WHEN WAS the last time an American president stood before an audience in a foreign country and announced that he looked forward to importing more of its oil? Answer: Just over a week ago, when President Obama joined political and business leaders in Brasilia in hailing the fact that their newly discovered offshore petroleum reserves might be twice as large as those in the United States. Americans “want to help with technology and support to develop these oil reserves safely, and when you’re ready to start selling, we want to be one of your best customers,” Mr. Obama said.
Brazil is probably a more stable, secure supplier than, say, Libya. Still, the president’s words were ironic. Brazil already produces vast quantities of a fuel — ethanol — that the U.S. government, under a policy long supported by presidents and farm-state members of Congress from both parties, has promoted as a green alternative to gasoline. But the United States, protecting its own heavily subsidized ethanol industry by means of a 2.5 percent tariff and a 54-cent-per-gallon duty, prevents Americans from importing all but trivial amounts of the stuff from Brazil. Therefore, we need more oil — much of it imported. In Brasilia, Mr. Obama spoke of strengthening U.S.-Brazilian technical cooperation on ethanol but did not propose allowing U.S. protectionist measures to lapse after their scheduled expiration on Dec. 31.
As for offshore drilling, Mr. Obama’s enthusiasm for punching holes in the ocean floor off Brazil is hard to reconcile with his decision, announced Dec. 1, to keep the waters off the East and West coasts and the eastern Gulf of Mexico off-limits to exploration indefinitely. His policy was a reversal of an earlier decision he had made to open some of those areas. We can understand that reversal, after the massive oil spill in the western Gulf last year. And, demonstrating a measure of flexibility even after the disaster, the administration has announced five deep-water drilling permits in the western Gulf since the spill.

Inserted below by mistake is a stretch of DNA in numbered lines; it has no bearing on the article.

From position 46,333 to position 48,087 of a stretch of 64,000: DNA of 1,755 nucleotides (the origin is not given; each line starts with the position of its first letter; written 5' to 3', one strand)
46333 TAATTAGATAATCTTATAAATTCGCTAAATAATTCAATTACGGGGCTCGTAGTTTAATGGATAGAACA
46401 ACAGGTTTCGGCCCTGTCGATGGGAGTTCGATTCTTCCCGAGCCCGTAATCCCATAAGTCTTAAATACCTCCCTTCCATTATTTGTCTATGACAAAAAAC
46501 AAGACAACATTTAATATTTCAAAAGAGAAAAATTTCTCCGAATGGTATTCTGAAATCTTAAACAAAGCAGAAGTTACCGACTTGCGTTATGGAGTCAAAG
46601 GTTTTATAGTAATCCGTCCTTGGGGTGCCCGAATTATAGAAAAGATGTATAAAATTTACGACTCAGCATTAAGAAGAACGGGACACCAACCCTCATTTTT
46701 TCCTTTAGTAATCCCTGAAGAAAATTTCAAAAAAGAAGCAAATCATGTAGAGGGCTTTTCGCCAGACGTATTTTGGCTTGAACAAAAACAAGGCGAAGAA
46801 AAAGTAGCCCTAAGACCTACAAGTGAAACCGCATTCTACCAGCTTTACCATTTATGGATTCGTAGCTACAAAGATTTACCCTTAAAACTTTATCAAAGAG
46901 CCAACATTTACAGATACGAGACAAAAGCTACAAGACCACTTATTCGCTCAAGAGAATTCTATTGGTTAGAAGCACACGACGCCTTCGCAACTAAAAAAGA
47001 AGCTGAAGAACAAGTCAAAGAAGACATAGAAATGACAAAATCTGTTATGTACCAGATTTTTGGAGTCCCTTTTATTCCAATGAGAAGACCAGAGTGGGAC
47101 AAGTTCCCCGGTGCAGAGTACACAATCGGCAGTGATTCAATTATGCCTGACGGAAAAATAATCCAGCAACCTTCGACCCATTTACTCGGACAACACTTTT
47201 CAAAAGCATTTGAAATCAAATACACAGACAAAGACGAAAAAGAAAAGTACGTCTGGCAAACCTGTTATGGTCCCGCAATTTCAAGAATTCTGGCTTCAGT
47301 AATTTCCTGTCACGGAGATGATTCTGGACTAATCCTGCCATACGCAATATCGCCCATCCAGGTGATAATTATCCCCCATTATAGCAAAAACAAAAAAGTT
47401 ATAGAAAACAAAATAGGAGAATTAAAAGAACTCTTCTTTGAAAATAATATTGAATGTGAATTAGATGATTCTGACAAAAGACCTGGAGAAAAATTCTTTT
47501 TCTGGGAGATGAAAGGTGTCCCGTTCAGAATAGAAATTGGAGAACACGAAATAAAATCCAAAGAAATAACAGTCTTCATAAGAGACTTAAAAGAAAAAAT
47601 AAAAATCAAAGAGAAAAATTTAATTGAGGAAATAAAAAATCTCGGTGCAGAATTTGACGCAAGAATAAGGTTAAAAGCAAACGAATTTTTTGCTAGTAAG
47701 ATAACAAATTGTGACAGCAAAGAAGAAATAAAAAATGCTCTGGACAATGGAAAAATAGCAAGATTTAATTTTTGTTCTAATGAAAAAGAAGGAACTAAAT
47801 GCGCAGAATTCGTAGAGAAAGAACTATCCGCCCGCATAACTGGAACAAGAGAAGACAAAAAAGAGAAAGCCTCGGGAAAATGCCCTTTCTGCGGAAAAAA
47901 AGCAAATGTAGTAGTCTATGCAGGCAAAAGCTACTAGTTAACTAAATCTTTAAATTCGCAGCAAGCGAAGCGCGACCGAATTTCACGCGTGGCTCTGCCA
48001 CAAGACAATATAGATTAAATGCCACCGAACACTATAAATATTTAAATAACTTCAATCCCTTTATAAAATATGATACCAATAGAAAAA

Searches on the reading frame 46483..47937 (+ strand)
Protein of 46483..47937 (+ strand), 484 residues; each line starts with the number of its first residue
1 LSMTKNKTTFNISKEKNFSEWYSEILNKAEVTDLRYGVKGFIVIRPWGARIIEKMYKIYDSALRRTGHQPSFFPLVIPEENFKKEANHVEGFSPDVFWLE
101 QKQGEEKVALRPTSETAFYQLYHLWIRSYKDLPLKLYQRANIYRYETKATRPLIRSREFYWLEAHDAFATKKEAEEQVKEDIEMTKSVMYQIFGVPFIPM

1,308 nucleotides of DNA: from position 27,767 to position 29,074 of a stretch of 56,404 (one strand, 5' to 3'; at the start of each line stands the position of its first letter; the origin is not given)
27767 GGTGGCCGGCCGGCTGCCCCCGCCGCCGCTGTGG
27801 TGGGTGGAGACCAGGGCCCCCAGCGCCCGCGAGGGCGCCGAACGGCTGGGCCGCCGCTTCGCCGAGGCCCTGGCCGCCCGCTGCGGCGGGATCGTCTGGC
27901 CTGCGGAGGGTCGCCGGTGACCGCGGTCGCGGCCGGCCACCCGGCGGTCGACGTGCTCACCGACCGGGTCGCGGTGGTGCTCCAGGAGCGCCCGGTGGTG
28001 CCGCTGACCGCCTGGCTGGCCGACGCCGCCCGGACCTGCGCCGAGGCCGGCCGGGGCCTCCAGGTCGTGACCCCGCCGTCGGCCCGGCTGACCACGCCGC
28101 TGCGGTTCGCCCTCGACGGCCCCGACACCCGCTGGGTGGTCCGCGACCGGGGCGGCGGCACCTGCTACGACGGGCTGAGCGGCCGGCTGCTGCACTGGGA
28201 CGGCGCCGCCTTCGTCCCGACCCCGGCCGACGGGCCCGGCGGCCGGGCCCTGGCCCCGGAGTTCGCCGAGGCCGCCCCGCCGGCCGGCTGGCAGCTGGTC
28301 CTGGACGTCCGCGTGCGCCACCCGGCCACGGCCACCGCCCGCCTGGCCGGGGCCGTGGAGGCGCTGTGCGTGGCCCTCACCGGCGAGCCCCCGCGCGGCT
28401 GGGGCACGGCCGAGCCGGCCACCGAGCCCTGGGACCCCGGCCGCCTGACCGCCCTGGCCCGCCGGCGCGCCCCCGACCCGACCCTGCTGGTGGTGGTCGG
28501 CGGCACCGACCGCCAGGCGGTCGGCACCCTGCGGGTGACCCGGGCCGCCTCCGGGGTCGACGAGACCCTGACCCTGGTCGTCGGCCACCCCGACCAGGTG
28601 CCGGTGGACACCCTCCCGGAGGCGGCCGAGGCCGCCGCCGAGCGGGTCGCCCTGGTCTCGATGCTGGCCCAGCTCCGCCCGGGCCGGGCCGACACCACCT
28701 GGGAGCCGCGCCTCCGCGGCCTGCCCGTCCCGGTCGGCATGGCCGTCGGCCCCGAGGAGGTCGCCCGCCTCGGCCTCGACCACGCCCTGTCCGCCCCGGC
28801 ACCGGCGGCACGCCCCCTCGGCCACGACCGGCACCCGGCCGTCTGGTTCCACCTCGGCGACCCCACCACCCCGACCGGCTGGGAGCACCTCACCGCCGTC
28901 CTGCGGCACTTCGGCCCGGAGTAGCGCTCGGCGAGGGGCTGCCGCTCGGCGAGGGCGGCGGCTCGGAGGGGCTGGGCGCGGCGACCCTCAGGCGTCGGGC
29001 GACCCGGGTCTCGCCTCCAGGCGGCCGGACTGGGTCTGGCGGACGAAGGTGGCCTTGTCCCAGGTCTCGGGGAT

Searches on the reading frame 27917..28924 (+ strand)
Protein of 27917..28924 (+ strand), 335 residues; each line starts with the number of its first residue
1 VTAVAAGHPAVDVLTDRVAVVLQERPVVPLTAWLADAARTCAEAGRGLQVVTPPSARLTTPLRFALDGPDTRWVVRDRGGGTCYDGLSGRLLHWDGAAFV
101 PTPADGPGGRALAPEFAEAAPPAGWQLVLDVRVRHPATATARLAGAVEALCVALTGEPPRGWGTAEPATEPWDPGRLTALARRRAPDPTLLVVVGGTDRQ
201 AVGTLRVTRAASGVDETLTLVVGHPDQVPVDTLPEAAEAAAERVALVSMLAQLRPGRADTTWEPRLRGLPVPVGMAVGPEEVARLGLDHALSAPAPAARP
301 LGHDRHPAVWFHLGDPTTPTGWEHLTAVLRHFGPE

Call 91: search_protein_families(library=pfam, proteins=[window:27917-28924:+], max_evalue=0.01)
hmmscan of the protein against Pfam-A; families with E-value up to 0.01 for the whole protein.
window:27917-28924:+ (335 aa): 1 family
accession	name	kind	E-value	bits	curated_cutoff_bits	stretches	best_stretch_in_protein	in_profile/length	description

The vast majority of U.S. shores, however, have remained off-limits for decades. This, too, is a policy made by two parties, with Republicans opposing drilling when it suited them; President George W. Bush prevented drilling off the Florida Gulf Coast in part to boost his brother Jeb’s 2002 run for a second term as governor. But it is tough to reconcile with U.S. eagerness to “help” Brazil pump oil off its coasts and ship it here. U.S. companies, enticed by government loan guarantees, are already lined up to sell Brazil drilling equipment and services. Forget the implications for U.S. dependency on foreign sources. What does this posture say about American regard for the natural environment outside U.S. territory?
Privileged residents of scenic landscapes in America have long cried “NIMBY” — “Not In My Back Yard” — to stave off unwanted but necessary projects, from railway tracks to wind farms to power lines. Now NIMBY-ism, it seems, has become U.S. policy on offshore oil production. But the Nigerias, Angolas and Brazils of the world do not have that luxury. This makes no sense, economically or environmentally, and, sooner or later, a more balanced view must prevail.